Editorial


Pregnancy is a momentous event in the life of any family. Despite the truism that for the majority of women it is a normal physiological function it is only too recently that we have recognized that for every woman and her family it brings periods of emotional stress. Recognition of the emotional aspects of pregnancy has motivated those serving in the area of maternity care to aid families during pregnancy and to prepare them for the great climax of Labor and Delivery. Because of these dedicated workers many families are now having labors and deliveries which are satisfying to them not only physically but emotionally and spiritually as well.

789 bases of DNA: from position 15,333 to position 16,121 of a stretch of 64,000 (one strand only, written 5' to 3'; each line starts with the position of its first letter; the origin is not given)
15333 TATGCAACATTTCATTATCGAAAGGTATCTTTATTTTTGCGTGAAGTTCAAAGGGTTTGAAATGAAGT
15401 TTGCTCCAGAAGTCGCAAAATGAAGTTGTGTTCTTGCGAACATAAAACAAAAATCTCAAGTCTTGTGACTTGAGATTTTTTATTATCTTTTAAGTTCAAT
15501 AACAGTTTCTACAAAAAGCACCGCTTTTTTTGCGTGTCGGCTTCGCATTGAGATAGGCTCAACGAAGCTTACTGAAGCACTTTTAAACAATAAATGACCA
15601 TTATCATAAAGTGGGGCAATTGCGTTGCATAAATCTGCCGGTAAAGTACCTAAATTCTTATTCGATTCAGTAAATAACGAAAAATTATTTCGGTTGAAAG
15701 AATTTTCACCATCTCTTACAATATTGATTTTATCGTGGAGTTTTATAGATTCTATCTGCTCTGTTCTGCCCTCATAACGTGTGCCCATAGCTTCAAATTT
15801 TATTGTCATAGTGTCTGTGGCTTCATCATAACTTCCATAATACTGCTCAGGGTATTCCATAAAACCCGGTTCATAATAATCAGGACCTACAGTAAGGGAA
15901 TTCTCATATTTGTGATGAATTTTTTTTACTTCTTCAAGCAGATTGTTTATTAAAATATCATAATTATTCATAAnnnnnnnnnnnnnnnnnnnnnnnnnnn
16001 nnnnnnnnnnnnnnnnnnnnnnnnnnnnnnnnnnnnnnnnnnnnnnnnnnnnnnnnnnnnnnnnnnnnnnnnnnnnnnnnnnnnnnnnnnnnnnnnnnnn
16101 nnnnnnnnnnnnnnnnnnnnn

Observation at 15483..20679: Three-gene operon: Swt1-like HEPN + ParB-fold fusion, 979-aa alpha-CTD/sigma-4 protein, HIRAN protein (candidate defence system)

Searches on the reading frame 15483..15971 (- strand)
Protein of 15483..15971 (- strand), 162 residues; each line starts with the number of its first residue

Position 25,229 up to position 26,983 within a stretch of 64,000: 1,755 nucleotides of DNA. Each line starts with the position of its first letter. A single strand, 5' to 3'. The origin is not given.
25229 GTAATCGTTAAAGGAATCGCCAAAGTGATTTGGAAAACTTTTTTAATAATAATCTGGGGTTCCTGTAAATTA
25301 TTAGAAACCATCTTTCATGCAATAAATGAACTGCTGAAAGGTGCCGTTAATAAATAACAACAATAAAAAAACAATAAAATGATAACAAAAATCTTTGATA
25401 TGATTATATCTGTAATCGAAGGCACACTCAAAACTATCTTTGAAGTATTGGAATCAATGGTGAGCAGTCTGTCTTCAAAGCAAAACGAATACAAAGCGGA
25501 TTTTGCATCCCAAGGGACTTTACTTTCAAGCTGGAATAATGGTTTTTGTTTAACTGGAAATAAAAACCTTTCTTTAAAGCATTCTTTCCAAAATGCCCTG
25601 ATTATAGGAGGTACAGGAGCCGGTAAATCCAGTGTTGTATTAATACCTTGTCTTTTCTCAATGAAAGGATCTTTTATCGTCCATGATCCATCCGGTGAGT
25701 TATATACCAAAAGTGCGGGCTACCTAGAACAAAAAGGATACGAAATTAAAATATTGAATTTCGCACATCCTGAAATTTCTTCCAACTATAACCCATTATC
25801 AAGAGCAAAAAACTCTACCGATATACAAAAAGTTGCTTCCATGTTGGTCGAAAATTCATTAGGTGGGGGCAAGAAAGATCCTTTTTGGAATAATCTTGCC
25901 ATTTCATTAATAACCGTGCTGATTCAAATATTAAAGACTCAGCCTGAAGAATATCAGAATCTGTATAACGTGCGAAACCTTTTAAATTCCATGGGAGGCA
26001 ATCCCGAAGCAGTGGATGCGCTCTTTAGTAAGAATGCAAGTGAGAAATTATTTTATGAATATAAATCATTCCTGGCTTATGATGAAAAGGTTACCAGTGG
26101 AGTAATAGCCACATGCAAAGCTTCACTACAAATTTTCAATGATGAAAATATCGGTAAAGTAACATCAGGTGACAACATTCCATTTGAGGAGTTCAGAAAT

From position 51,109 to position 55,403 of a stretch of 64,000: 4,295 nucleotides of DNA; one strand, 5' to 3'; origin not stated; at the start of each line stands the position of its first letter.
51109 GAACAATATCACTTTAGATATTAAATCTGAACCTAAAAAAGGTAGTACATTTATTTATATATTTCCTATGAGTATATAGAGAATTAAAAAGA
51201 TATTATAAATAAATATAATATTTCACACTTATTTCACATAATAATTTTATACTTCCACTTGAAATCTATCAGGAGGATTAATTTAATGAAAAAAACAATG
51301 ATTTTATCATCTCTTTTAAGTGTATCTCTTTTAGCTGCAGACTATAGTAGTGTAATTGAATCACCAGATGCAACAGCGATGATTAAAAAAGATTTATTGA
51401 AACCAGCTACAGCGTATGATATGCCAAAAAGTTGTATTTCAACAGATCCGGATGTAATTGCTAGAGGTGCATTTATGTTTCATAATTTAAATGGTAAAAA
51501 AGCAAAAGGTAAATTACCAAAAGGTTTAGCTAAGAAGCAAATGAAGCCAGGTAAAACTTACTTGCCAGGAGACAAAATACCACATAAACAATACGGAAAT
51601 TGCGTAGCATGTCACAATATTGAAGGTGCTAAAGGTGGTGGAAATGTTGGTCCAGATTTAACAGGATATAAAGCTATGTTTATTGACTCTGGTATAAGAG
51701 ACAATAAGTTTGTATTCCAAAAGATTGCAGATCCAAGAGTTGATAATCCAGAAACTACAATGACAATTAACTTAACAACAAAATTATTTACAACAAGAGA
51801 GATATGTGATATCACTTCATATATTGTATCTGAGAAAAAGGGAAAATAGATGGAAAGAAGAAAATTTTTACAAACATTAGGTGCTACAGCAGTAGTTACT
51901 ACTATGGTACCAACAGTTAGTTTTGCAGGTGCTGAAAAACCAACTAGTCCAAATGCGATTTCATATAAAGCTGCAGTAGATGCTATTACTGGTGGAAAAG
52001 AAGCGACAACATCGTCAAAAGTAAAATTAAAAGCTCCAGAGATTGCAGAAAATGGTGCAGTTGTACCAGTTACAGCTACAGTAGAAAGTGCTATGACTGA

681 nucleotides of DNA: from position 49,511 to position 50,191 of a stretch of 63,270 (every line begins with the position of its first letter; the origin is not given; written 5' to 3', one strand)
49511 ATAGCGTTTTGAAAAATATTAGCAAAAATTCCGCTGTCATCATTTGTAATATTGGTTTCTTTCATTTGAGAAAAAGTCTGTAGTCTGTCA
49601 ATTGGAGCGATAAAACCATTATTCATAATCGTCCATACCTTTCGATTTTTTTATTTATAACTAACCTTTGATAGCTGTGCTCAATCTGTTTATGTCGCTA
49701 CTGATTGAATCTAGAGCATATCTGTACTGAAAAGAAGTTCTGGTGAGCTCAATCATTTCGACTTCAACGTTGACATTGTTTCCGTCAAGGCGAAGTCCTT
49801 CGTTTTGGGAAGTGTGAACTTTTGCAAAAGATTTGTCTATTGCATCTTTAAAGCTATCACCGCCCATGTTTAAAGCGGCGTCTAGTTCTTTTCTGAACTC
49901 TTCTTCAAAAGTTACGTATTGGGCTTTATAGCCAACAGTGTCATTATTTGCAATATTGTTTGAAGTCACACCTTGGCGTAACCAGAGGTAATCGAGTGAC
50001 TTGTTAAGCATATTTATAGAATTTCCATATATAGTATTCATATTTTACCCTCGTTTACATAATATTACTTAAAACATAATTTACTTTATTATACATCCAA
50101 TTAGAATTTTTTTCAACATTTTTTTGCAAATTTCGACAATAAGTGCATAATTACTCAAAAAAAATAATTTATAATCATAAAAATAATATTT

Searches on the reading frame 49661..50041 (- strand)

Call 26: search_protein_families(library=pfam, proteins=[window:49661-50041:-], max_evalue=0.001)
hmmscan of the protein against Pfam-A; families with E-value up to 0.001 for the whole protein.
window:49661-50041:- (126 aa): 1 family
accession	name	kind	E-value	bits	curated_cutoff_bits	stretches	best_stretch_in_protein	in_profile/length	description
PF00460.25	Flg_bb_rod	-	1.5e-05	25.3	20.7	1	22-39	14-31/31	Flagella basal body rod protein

What happens after delivery? Too frequently it is an anticlimax. Nurses themselves although frequently interested in the baby, view the care of the postpartum patient as a drudge or distasteful chore. Even student nurses pick up this attitude and reflect it in their care of the mother. Some slight improvement results where mothers and babies are kept together in a rooming-in situation. Why has this area been so neglected? We as nurse-midwives dedicated to the care of mothers and their offspring, convinced of the need for family centered care have an obligation to study and understand the needs of the postpartum mother physically, emotionally and spiritually. The period of maternity care does not end with labor and delivery. We have a responsibility to remember the post partal period.

Ancillary